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RETAIL BANKING | Tony Chua, China
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China bad debt seen to soar to 60% of bank equity

Analyst say intervention of Central Huijin to shore up the banks shows that banks’ financial health is deteriorating.

Loan losses at Chinese banks may climb to levels equivalent to 60 percent of their equity capital as real-estate companies and local governments fail to repay debts, according to Credit Suisse Group AG.

Nonperforming loans will probably increase to 8 percent to 12 percent of total debt in the “next few years,” causing losses amounting to 40 percent to 60 percent of Chinese banks’ equity, Hong Kong-based analysts led by Sanjay Jain at Credit Suisse wrote in a research report dated Oct. 12. Jain cut 2012 and 2013 profit estimates by as much as 25 percent and maintained an “underweight” rating on the industry.

Chinese bank stocks have tumbled this year, sending the MSCI China Financials Index down as much as 43 percent, amid growing concern that slower economic growth will spur bad debts after a three-year credit boom. The retreat sent price-to- earnings ratios on bank stocks to record lows and prompted the government to begin buying shares in the four biggest lenders this week. The MSCI gauge gained 9 percent in the past two days.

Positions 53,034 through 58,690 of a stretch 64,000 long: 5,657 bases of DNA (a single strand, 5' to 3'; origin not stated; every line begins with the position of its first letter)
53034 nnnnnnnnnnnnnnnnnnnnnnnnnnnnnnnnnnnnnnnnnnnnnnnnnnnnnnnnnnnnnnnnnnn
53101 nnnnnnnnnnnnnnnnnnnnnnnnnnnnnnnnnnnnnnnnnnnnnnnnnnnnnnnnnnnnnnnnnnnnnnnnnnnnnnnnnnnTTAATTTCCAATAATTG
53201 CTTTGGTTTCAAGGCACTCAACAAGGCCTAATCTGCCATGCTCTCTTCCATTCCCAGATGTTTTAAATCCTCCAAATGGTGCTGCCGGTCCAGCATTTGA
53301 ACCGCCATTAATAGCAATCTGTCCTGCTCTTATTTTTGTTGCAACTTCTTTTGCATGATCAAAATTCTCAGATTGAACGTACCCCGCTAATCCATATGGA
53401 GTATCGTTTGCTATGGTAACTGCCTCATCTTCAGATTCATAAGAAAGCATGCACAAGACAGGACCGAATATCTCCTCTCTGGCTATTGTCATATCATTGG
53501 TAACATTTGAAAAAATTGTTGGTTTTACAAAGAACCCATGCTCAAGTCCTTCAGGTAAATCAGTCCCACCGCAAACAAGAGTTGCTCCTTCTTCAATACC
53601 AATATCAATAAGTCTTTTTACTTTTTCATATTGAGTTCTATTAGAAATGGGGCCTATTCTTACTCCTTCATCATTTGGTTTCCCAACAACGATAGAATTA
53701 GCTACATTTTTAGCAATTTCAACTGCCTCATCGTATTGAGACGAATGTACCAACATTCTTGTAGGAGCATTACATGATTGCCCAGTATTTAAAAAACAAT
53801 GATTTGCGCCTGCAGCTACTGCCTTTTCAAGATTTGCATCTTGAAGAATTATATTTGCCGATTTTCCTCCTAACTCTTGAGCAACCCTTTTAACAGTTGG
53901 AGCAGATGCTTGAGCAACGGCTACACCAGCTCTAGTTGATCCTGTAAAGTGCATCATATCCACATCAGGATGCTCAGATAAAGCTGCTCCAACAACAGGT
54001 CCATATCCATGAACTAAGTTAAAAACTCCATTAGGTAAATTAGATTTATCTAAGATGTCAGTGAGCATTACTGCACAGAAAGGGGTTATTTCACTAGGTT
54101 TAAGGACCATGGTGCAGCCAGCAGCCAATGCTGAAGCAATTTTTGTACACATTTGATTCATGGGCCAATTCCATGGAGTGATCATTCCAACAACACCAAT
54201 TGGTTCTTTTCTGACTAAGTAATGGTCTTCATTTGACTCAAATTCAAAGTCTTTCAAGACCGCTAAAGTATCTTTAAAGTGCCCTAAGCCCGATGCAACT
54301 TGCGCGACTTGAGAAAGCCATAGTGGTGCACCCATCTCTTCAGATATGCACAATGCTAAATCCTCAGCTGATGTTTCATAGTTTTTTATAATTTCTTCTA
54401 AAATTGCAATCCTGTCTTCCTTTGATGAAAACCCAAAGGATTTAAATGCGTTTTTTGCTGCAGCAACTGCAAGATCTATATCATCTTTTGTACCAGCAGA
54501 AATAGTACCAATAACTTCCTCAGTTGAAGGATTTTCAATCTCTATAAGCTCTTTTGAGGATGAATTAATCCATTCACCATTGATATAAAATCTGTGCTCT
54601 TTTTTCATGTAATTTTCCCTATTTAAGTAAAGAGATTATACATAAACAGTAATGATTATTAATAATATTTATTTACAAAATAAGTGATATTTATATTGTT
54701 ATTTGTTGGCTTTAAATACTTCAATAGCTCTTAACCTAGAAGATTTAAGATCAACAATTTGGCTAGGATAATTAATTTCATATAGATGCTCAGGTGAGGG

“Any sustained outperformance will be likely only after banks effectively tackle issues related to asset quality,” Jain wrote. Lending to real estate companies, manufacturers, local governments and small and medium enterprises may cause more than four fifths of the total bad debt, the analyst said.

Jain had previously estimated that Chinese banks’ bad debt ratio would be 4.5 percent to 5 percent. The projection compares with a “base case” forecast of 5 percent to 8 percent by Moody’s Investors Service in July. Nonperforming loans were 1 percent of total debt as of June, according to the People’s Bank of China.

Central Huijin Investment Ltd., an arm of China’s sovereign wealth fund, said Oct. 10. it began buying shares of the four biggest Chinese banks and that it will continue with “related market operations,” without providing details on how much it will buy. Huijin’s purchases haven’t changed the bearish outlook for the industry, said Jim Chanos, founder of New York-based hedge fund Kynikos Associates, who has been short-selling Chinese banks, property developers and construction companies.

View the full story in Business Week.

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